Add enough water to some bi carb soda to make a thin paste, and then apply to the walls of your oven avoiding any elements.

Allow to set for a couple of hours, and then wipe away with a wet cloth. Should remove all grease and grime.


(Found over at Super Natural Home)

In a jar put equal parts sea salt, vinegar and bi carb soda. 1/4 cup of each is good for your average sized oven.

Turn the oven on 180C / 350F and put an oven dish, half full of water in the oven and ‘bake’ to create steam for about half an hour. Do not add the paste to this dish. Cool oven a little before scrubbing your paste on the oven walls. Wipe down. Rinse with a couple of watery tea towels.

Note: I’ve seen quite a few DIY cleaning recipes on the net that combine vinegar and bi-carb or borax. {NERD ALERT} If you remember from your chemistry days, when you combine an acid with a base, they undergo an acid-base reaction. The result is that they neutralise each other to form water and a small amount of salt. It’s harmless to do, but I’m undecided if it works (and I haven’t experimented with it yet). I guess there wouldn’t be so many recipes out there if it didn’t work. If you’ve tried cleaning recipes that combine the two and had great results, I’d love to hear from you in the comments section at the end of the post!



(Found over at Alexx Stuart)

2 cups of water (or 1 cup for seriously manky mould!)

14 drops each of tea tree oil and clove oil

Mix in a small spray bottle, and spray infected areas. Leave for at least 20mins, then spray whole area with your multi purpose cleaner and then scrub/wipe away. My house unfortunately has no window in the bathroom and the fan is broken. Keeping on top of the mould was becoming a bit of a nightmare, until I tried this recipe! It seriously works!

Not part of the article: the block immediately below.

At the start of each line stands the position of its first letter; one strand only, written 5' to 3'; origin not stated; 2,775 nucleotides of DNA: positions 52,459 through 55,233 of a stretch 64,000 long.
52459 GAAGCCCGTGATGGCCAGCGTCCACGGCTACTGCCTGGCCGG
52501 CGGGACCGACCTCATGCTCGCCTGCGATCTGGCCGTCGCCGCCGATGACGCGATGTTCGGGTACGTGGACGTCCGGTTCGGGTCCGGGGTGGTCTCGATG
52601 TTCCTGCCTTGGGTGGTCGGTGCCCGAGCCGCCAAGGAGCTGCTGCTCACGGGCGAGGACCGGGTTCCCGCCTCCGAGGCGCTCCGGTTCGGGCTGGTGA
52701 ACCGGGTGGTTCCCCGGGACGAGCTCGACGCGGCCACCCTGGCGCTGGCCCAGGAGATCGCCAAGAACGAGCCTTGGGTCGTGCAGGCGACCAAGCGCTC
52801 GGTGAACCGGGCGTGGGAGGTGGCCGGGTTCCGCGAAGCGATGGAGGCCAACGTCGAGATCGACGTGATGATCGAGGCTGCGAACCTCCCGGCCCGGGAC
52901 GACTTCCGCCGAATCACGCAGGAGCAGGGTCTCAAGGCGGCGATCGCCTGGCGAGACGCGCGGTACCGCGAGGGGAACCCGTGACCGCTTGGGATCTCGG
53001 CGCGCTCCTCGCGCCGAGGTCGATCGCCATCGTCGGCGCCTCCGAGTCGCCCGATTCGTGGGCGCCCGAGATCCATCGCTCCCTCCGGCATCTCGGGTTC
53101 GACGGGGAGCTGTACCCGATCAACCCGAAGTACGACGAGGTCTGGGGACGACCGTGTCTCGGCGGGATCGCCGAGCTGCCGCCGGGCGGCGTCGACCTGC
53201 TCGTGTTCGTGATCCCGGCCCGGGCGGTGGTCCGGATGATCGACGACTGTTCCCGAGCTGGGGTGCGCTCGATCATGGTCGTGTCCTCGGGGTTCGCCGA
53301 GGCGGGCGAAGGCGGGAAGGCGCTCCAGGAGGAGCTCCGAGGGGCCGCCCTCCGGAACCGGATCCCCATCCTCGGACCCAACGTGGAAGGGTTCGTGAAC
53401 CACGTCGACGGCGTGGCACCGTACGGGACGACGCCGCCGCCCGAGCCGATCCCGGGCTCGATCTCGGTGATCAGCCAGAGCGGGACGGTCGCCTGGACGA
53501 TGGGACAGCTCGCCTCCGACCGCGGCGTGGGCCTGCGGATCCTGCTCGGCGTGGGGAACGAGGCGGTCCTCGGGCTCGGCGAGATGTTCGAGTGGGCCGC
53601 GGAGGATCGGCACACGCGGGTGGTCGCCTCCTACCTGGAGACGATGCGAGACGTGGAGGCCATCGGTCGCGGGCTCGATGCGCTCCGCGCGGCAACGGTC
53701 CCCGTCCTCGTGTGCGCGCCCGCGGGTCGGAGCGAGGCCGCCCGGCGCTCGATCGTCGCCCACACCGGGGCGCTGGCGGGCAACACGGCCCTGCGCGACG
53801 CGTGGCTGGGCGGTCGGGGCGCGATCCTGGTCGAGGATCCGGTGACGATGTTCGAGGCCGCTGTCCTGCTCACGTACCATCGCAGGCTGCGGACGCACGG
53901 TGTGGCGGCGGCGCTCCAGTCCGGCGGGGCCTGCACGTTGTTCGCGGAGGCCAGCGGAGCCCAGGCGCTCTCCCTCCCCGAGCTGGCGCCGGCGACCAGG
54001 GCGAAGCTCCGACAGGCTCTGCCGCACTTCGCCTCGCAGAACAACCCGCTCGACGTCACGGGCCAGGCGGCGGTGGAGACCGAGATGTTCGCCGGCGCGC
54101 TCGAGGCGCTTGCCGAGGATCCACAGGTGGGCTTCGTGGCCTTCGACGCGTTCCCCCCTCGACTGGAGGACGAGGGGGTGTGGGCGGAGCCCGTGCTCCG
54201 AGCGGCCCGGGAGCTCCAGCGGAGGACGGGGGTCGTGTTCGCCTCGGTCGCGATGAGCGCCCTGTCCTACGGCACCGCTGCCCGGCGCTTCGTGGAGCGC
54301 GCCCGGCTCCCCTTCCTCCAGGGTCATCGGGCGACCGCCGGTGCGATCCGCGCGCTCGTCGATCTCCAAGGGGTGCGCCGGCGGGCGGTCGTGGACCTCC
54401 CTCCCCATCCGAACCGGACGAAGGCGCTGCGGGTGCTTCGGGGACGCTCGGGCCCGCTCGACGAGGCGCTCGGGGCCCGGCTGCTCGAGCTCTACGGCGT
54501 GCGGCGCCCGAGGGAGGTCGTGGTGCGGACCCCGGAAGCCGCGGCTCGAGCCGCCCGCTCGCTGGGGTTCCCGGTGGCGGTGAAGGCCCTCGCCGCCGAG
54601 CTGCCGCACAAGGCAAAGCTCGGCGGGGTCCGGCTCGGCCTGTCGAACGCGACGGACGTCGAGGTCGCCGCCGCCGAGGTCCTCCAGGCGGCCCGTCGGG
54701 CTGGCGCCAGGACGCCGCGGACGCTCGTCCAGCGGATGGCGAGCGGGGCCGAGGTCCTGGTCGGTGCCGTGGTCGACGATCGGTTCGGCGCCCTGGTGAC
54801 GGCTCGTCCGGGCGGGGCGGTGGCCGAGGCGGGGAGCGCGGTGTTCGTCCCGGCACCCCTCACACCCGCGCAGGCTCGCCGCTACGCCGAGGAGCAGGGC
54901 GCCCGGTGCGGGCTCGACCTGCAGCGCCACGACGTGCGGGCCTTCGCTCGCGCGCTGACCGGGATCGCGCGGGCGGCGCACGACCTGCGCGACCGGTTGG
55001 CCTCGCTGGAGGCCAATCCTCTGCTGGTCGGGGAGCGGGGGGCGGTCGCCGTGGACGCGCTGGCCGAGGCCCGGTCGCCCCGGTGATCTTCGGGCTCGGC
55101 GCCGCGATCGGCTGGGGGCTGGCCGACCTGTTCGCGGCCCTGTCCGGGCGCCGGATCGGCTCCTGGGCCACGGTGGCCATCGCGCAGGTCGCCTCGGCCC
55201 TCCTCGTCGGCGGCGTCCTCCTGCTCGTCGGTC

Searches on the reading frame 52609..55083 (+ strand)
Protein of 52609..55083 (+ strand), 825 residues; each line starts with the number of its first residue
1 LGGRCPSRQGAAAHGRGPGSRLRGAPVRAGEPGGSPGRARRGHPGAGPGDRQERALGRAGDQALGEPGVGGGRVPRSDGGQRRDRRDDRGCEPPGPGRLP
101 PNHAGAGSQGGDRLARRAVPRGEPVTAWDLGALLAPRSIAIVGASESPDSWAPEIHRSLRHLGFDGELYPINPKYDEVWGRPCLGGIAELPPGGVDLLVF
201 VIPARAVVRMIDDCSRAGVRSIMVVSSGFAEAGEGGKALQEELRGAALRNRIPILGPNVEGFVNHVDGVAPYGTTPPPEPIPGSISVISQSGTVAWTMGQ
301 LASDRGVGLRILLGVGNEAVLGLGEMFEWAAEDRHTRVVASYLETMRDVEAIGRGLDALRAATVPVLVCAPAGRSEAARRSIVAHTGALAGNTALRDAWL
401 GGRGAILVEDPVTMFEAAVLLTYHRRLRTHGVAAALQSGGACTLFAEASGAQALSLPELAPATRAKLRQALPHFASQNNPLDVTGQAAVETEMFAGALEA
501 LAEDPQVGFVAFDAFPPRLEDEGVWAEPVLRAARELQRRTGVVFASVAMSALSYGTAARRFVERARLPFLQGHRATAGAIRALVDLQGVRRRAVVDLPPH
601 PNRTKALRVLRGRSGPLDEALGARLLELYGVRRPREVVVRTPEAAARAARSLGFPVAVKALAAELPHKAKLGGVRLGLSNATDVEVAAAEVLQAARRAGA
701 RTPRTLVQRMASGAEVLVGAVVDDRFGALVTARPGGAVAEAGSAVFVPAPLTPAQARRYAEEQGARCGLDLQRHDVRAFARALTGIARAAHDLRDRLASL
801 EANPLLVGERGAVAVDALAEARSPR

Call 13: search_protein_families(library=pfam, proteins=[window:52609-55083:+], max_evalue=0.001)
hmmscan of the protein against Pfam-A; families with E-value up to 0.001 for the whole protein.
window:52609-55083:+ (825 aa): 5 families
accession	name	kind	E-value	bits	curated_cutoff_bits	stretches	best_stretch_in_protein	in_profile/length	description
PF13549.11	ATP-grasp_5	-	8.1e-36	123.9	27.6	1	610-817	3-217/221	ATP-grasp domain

Note: Vinegar is also great for killing mould. Mix 1/2 water 1/2 vinegar with the clove oil (after trying the first recipe) if you wanna go gangbusters on it 🙂

Toilet bowl

Add some borax or bi-carb (or both) to a jar and puncture some holes in the lid. Then all you do is coat the toilet bowl with the product and scrub away 15mins later. Super duper easy. For something a little more creative that smells good too, check out this recipe.

Toilet seat

You can use the multi purpose spray for this. Another recipe you can try is combining around a cup of vinegar with 10 drops of lavender oil which are both antibacterial.


I occasionally buy Earth Choice antibacterial wipes, however when I recently checked out their website and hunted down the ingredients to this product, it listed ‘fragrance’ – and this, as we now know, is not a natural ingredient. I’m currently playing phone tag with someone from customer service, but as soon as I’ve spoken to a rep, I’ll update what the fragrance actually is.




If making your own DIY cleaning products doesn’t float your boat, the brands I recommend are Eco Store (my top pick), Earth Choice and Ecover. Do your due diligence though, and check out there websites and ingredient list. Eco Store states their ingredients nice and clearly on their website, even including their EWG rating for all of their ingredients.


non toxic cleaning products


So there you have it folks! I haven’t experimented with making my own laundry powder, fabric softener, floor cleaner or cream cleanser (like Jiff), so will do another post once I’ve got some great ideas for you. Happy non-toxic cleaning my friends 🙂